Aston Martin V12 Vantage - a manual masterclass
Like the humble manual gearbox, the naturally aspirated V12 performance cars will soon be resigned to the history books, making cars like this an extremely attractive investment proposition.
Substance as well as style
Sticking a huge engine in a small car is a formula that will always be appealing. The Vantage isn’t exactly tiny, but the 5.9-litre V12 shoehorned under the bonnet is certainly a snug fit, especially given that the car was originally launched with a 4.3-litre V8.
The Vantage has always been a stunning car in any form, but the V12 has a particularly muscular squat look about it. The twelve-cylinder cars are easily identifiable by the array of vents in the carbon fibre bonnet. The boot lid is also carbon fibre to help compensate for the extra weight that accompanies four extra cylinders.
The car you see here is a Carbon Black edition, with paintwork that Aston claims takes 50-man hours to apply. You also get a set of diamond-cut wheels as well as black leather with silver stitching.
Step into the interior of the Vantage and you’re immediately struck by a few things. The first is the identifiable Volvo warning bong, and the second is the peculiar handbrake. It looks just like a normal handbrake aside from being situated right by the door to the right of the driver’s seat, but the action required to use it is a little bit different. When you pull it up you’ll initially question if it’s broken or not as it’ll be limp, you then have to push the button in at the very top and let it back down to release it.
Gloss over those intriguing features and you’ll see that the interior has some tasteful touches. The headliner, seat centres, and the steering wheel are all covered in Alcantara, whilst the remainder of the interior is engulfed in leather. Your eyes are immediately drawn to the gear knob that takes centre stage, which is ergonomically unique. The seating position is fantastic as well, even with the electrically adjustable seats you’re still able to sit snuggly in the cabin.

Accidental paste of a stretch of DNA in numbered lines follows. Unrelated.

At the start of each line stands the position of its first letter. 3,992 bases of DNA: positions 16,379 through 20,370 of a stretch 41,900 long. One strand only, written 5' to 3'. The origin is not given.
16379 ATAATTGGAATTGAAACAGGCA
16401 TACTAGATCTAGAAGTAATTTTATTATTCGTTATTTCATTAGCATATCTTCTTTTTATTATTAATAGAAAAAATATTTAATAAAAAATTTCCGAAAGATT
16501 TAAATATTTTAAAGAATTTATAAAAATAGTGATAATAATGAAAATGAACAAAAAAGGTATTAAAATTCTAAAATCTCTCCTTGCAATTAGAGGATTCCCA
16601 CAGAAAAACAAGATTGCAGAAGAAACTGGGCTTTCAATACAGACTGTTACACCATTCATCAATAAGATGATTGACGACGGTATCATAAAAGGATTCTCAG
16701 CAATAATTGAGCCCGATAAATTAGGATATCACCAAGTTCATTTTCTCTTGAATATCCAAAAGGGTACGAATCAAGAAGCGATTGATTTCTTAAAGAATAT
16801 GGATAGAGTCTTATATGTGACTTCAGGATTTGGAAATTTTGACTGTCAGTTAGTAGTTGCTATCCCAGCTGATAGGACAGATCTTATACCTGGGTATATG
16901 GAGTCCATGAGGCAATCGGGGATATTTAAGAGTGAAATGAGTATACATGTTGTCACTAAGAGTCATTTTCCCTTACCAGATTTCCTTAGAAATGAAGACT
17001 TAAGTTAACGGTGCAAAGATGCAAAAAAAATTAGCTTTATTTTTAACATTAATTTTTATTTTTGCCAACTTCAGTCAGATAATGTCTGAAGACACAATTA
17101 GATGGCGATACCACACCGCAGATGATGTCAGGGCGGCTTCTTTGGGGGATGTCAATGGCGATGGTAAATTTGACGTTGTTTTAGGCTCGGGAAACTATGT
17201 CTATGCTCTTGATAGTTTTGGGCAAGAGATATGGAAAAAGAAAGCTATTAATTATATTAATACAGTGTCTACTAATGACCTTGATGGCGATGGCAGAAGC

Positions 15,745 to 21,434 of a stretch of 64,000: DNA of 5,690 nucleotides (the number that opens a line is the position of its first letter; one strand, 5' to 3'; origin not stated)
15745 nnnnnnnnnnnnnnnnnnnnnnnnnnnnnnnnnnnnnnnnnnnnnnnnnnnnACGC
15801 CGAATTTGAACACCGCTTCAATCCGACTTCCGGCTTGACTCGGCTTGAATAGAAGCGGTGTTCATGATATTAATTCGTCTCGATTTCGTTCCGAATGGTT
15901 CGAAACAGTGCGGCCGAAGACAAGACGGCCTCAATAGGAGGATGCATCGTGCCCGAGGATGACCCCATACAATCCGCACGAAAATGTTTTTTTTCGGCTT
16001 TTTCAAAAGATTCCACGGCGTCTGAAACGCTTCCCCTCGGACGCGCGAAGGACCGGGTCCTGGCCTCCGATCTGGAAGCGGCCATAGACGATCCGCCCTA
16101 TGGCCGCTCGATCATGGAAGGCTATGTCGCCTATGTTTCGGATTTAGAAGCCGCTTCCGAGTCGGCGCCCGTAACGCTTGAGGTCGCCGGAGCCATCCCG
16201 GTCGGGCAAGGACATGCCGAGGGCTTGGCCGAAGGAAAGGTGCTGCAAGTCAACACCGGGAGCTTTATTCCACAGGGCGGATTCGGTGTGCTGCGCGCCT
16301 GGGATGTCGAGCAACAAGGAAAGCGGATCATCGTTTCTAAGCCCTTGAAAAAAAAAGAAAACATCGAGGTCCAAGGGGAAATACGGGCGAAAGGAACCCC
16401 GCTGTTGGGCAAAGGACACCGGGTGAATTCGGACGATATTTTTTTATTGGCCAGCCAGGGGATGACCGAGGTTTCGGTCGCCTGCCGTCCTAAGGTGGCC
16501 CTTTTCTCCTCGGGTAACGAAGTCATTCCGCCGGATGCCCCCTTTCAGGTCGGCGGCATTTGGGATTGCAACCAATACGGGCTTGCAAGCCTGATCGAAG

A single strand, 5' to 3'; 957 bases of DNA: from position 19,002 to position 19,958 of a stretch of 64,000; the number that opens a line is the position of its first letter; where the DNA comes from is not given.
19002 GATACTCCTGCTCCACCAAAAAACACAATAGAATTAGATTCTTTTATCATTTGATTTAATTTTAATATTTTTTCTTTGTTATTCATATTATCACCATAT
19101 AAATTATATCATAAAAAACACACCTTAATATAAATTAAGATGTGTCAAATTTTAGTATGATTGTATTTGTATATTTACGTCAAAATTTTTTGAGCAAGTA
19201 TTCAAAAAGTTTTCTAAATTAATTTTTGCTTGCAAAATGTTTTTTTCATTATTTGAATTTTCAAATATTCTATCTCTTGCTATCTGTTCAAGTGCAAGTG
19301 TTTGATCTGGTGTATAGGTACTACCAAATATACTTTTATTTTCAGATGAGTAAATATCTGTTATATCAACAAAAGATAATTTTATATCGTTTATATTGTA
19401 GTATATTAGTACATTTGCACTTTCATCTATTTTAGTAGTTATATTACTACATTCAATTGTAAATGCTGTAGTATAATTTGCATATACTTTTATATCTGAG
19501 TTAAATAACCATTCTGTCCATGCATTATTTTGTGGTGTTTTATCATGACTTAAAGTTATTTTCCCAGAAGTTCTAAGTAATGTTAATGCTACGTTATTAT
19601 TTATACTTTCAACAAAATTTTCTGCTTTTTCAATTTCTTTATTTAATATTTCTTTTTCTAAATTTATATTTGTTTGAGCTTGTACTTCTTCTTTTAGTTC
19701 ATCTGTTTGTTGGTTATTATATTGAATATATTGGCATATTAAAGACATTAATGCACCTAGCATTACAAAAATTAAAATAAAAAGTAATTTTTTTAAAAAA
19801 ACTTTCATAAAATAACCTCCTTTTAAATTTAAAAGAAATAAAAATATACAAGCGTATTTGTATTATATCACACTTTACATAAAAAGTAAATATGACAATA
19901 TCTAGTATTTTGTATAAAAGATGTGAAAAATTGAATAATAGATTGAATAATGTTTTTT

Push the key into the start button and you’ll immediately be made aware that the Vantage is unequivocally unapologetic about its powerplant, it’s not trying to be discreet with its cylinder count like a Bentley or Rolls-Royce 12-pot. The startup noise is prodigious and once all twelve cylinders are firing you get a soothing yet somewhat sinister thrum at idle.
On the go, the sound that emits from the tailpipes is burly and brash but manages to sound just as epic cruising around at low speed as it does when spinning it up to the redline. If you don’t really fancy the sound of twelve cylinders then there’s always the 700-watt sound system instead.
Hit the sport button and the throttle sharpens up but isn’t overly sensitive, it only entices you to press the loud pedal further. Just over 80% of the torque is available at 1000rpm, so it’s certainly not an engine you need to wring the neck of to get the most out of it. It really is a peach of an engine, the likes of which we’re unlikely to see again in a car like this.
The ride is firm enough to remind you that it’s no wafty cruiser, but it’s definitely not crashy, though British B-roads can bring the worst out of any performance car's suspension. Old-school hydraulic steering means you get a pleasant feel through the wheel, and a fabulous set of carbon ceramic brakes mean that coming to a halt is no trouble at all. The V12 Vantage never feels like a widow maker with 295-section rear tyres offering up plenty of confidence-inspiring grip.
The V12 Vantage is a fabulous reminder of how great not only Aston Martin can be, but also performance cars in general. V12 crammed under the bonnet, manual gearbox, and timeless styling. It’s almost impossible not to love it.